Chronic constipation


Constipation is sometimes described as the passage of stools less than three times per week. However, this should also be accompanied by other symptoms, including hard stools, a feeling of incomplete evacuation, abdominal discomfort, distention, bloating, and symptoms of defecatory disorders.


Chronic constipation may be caused by specific diseases or medications (“secondary constipation”). However, more commonly constipation is not found to have a specific cause. This is referred to as “primary" or "functional" constipation. It is important to differentiate between chronic constipation and irritable bowel syndrome with constipation (where pain is the predominant feature).


The diagnosis of chronic constipation is often made without excluding "secondary" causes. This is because constipation is so common, and secondary causes of constipation are rare. In most cases, secondary causes are looked for only if the constipation is severe and difficult to treat. A set of diagnostic criteria for various functional abdominal disorders has been created, and the most common version of this is called the Rome IV criteria.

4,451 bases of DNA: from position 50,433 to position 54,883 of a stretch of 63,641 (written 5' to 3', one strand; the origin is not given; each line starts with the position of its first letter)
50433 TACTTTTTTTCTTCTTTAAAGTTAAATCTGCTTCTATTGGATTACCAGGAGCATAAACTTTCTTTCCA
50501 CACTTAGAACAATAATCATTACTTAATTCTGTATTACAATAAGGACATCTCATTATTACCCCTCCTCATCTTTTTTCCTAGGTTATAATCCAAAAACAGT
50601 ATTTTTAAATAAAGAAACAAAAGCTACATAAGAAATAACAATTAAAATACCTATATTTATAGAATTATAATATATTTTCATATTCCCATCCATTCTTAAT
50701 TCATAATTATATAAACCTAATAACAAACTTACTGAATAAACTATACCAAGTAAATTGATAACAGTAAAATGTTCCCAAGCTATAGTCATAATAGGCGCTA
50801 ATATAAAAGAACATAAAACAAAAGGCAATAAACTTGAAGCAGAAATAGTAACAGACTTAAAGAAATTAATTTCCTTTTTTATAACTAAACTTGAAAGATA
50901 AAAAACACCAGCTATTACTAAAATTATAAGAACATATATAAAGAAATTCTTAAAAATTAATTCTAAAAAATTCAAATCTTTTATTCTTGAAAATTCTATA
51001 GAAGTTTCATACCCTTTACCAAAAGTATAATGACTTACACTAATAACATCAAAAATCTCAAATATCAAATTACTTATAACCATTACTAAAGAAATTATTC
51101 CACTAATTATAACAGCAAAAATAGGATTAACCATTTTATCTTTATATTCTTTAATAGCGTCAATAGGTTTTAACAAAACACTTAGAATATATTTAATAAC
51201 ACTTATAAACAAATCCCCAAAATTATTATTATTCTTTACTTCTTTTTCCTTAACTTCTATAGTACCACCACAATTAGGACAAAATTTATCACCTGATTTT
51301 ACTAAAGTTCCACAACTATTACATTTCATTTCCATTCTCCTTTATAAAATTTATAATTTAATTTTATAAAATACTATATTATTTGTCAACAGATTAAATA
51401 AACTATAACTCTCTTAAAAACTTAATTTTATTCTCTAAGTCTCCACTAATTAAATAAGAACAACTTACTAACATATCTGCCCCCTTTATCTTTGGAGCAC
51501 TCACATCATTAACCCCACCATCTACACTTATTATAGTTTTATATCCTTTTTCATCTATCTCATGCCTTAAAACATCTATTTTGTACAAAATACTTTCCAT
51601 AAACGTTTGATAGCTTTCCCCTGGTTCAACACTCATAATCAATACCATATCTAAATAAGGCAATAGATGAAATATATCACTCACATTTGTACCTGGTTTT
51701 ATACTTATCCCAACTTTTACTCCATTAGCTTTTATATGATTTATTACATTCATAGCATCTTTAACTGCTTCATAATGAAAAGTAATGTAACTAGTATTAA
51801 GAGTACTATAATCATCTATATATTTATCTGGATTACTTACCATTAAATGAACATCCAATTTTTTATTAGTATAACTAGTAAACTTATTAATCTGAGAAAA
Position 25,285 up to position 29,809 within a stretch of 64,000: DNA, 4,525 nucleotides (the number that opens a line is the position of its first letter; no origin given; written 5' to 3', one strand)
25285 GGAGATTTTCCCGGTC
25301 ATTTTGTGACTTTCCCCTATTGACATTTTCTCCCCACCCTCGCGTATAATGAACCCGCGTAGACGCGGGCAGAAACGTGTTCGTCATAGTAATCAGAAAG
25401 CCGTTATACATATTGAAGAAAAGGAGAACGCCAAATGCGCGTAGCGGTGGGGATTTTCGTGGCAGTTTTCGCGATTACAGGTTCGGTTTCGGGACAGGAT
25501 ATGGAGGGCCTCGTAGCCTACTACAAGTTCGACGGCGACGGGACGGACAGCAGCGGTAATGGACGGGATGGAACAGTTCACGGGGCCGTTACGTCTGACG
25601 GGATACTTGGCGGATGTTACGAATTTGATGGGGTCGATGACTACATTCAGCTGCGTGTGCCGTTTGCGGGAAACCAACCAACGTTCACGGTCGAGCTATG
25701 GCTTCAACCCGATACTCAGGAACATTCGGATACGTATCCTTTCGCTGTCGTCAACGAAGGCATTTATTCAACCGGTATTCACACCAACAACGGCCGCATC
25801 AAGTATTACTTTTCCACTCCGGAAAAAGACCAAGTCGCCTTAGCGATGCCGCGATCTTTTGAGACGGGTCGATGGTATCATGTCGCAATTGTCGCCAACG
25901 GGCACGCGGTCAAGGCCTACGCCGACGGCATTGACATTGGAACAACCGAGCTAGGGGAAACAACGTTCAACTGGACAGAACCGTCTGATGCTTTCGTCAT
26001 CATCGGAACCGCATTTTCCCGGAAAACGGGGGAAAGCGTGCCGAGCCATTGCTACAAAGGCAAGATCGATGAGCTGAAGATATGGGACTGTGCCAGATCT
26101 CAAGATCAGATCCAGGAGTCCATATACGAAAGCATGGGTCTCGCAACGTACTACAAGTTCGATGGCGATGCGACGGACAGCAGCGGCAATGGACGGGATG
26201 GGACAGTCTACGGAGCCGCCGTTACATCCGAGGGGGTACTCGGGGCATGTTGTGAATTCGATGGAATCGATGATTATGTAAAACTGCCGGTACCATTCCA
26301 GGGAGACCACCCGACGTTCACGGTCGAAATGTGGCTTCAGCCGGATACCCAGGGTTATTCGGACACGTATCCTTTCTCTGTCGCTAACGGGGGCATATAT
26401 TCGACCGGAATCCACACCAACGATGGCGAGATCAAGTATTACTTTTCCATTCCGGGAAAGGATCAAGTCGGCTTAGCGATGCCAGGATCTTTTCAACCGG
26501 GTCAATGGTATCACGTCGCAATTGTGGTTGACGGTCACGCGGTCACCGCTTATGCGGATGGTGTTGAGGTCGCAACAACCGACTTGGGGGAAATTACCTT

Rome IV criteria for functional constipation:

The diagnosis should be based upon the presence of the following for at least three months (with symptom onset at least six months prior to diagnosis):

Must include two or more of the following:

  1. Straining during more than 25 percent of defecations
  2. Lumpy or hard stools (Bristol Stool Scale Form 1-2) in more than 25 percent of defecations
  3. Sensation of incomplete evacuation for more than 25 percent of defecations
  4. Sensation of anorectal obstruction/blockage for more than 25 percent of defecations
  5. Manual manoeuvres to facilitate more than 25 percent of defecations (eg, digital evacuation, support of the pelvic floor)
  6. Fewer than three spontaneous bowel movements per week


  • Loose stools are rarely present without the use of laxatives


Although patients with functional constipation may have abdominal pain and/or bloating, they are not the predominant symptoms.